Rutherwood; or, Life on the Run (9/19) — Chapter Nine, Garland (1/3)

HOW LONG AFTER CHRISTMAS DAY should garland adorn the church pulpit and sanctuary? How long does the Christmas season last? Yes, there is an answer, most definitely.


BOONE, N.C. (Dec. 29, 2019) – Sitting here in the living room of our Rutherwood house on a warm, rainy Sunday morning in late December—the last Sunday of the year and decade—I think about where I’d rather be right now. After all, the week between Christmas and New Year’s Day is prime travel time.

No, we didn’t go to church today, though I’m wondering who’s there and who else isn’t this morning. Once the Christmas cantatas and Christmas Eve candlelight services are past, folks often take a Sunday or two off—maybe even two months of Sundays until Ash Wednesday—in order to catch their collective breath before penitent Lent sets in and then joyful Easter rolls around. I also wonder if the tree is still up and all the garland, candles, bows and banners remain on display. It is still Christmastide, after all.

THE 18TH TEE of the Donald Ross course at Asheville’s Grove Park Inn lay outside our room window during our stay on Dec. 31, 2012. No, I didn’t sneak outside to play the hole when no one was looking (because I’d left my clubs at home).

When we were full-time teachers and had disposable income, we spent several post-Christmas attitude adjustments and New Year’s Eve celebrations in Asheville, staying either at the old Grove Park Inn on the west-facing slope of Sunset Mountain or at the Renaissance Asheville Hotel downtown next to the Thomas Wolfe house, “The Old Kentucky Home.” Asheville is our favorite town in western N.C. that isn’t home, though it easily could have been, as we both were offered jobs there at one time or another.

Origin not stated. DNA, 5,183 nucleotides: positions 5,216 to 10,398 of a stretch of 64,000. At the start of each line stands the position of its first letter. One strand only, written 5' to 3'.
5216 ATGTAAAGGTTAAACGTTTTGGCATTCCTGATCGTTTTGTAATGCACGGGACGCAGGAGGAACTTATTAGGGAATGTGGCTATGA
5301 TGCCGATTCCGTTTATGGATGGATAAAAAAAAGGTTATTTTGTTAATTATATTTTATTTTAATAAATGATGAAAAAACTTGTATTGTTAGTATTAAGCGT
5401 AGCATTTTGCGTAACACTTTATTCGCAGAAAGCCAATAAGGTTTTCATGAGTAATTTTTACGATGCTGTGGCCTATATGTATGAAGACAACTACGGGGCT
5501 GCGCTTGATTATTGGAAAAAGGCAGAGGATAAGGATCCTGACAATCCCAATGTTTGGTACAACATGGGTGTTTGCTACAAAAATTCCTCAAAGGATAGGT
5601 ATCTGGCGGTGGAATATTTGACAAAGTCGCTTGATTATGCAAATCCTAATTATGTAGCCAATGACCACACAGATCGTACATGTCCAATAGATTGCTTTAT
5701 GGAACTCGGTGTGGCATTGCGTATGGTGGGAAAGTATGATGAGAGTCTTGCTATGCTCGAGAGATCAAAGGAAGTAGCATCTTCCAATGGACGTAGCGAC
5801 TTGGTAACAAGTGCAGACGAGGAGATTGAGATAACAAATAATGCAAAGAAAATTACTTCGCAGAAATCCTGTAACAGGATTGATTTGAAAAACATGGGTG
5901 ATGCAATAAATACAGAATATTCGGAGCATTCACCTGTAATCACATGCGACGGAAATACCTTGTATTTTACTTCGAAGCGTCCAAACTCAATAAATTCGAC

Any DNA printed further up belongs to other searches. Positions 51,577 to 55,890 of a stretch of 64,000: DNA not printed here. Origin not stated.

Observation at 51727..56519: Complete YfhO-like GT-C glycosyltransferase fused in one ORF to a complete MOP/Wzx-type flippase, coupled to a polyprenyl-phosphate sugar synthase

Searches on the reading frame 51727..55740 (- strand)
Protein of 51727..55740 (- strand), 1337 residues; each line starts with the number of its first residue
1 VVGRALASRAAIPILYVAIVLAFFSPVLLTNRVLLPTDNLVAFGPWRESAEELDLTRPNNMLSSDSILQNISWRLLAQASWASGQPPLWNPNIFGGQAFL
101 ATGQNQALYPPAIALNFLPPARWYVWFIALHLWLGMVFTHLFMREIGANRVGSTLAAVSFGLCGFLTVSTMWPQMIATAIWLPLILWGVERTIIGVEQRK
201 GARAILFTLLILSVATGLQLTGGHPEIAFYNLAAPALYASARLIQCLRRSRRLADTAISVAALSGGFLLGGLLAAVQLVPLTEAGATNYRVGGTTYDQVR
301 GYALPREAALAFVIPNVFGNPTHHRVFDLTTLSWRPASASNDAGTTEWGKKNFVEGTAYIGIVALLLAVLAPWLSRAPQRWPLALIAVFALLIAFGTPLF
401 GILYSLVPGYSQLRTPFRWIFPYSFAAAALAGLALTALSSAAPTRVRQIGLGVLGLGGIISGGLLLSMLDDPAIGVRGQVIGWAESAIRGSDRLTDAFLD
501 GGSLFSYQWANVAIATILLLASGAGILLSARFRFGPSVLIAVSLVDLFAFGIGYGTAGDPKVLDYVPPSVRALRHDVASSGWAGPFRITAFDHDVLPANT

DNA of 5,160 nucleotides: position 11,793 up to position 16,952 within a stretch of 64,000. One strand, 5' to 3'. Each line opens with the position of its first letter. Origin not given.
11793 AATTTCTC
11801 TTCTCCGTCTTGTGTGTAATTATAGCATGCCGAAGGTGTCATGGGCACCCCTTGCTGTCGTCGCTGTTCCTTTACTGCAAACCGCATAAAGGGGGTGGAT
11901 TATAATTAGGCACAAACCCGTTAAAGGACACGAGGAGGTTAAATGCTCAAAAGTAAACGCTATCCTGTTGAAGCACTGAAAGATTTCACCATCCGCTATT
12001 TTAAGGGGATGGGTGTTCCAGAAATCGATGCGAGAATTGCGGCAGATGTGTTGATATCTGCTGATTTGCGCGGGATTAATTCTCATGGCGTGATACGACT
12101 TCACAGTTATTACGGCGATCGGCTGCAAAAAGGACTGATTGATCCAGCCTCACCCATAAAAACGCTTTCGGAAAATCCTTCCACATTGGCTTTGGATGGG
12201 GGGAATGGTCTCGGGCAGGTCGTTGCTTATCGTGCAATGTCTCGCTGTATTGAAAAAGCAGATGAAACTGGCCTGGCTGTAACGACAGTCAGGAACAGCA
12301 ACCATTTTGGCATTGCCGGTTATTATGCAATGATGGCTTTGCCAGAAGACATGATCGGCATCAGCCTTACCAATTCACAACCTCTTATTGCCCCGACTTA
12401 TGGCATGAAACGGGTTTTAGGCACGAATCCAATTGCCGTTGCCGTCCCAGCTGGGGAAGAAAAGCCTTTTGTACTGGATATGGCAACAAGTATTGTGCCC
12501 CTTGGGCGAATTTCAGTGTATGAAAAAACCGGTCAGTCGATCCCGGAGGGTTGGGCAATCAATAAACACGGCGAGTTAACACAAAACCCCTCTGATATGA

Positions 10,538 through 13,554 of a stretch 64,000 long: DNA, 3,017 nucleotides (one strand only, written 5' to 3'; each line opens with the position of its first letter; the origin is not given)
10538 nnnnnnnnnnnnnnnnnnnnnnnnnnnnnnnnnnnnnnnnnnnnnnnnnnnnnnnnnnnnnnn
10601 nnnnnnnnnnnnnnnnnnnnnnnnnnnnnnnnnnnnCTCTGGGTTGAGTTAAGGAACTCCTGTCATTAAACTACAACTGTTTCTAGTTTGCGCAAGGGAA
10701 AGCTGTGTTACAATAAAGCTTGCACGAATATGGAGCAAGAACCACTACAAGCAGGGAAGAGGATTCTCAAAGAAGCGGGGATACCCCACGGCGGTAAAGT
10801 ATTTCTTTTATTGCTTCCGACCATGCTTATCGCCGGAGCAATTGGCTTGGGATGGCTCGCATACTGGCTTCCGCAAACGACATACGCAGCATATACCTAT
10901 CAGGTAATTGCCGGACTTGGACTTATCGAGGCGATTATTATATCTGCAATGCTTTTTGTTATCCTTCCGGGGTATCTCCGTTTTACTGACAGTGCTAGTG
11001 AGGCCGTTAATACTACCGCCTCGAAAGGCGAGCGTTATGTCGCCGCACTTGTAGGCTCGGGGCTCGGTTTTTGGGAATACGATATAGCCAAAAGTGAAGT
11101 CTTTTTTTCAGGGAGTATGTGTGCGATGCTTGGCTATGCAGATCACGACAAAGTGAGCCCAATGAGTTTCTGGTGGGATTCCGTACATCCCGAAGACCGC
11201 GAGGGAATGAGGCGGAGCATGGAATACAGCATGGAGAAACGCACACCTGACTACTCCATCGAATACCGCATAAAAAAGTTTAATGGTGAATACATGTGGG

On the eastern end of the state, where we lived from 1987-1997, our favorite town is Ocean Isle Beach, which was our home for eight of those 10 years before we moved back to the mountains. At Ocean Isle, we rented an old beach house on one of the island’s natural canals. We could sit on one porch and watch mullet skip down our canal past floating docks and past boats of all sizes towards the intracoastal waterway. From our street-side porch, we could look south and see the ocean beyond Second and First Streets, or look west at day’s end toward Sunset Beach to catch the sun’s last rays from our state’s doglegged coastline.

Since moving to Boone some 22 years ago—gee, time flies when you’re having fun—we’ve gone back to Ocean Isle Beach once during this holiday period. That time, the weather was unseasonably warm, as it is now, and we even played rounds of golf in shirt sleeves a couple of days, at Lion’s Paw Golf Links near Sunset Beach and at the now-defunct Ocean Isle Beach Golf Course. We’d also wanted to play our friend Junior Hughes’s Goose Bay Par 3 Golf Course near Shallotte Point—a track closer to our speed—but it wasn’t open. Junior had built the course all by himself; therefore, he ran it on his own schedule.

Over the years we’ve spent a few of these holiday breaks outside our beloved home state—a couple of them visiting family in central Pennsylvania, a more diverting one in what is our favorite American city, New Orleans. As I’ve written elsewhere, New Orleans isn’t our favorite city due to its reputation for letting the good times roll on Bourbon Street. That particular street is, in fact, our least favorite part of the Big Easy, a filthy strip of disgusting businesses we’ve tried to avoid the five times we’ve visited New Orleans since our first trip there in 1984. We’ve gone for NOLA’s food, music, history and food.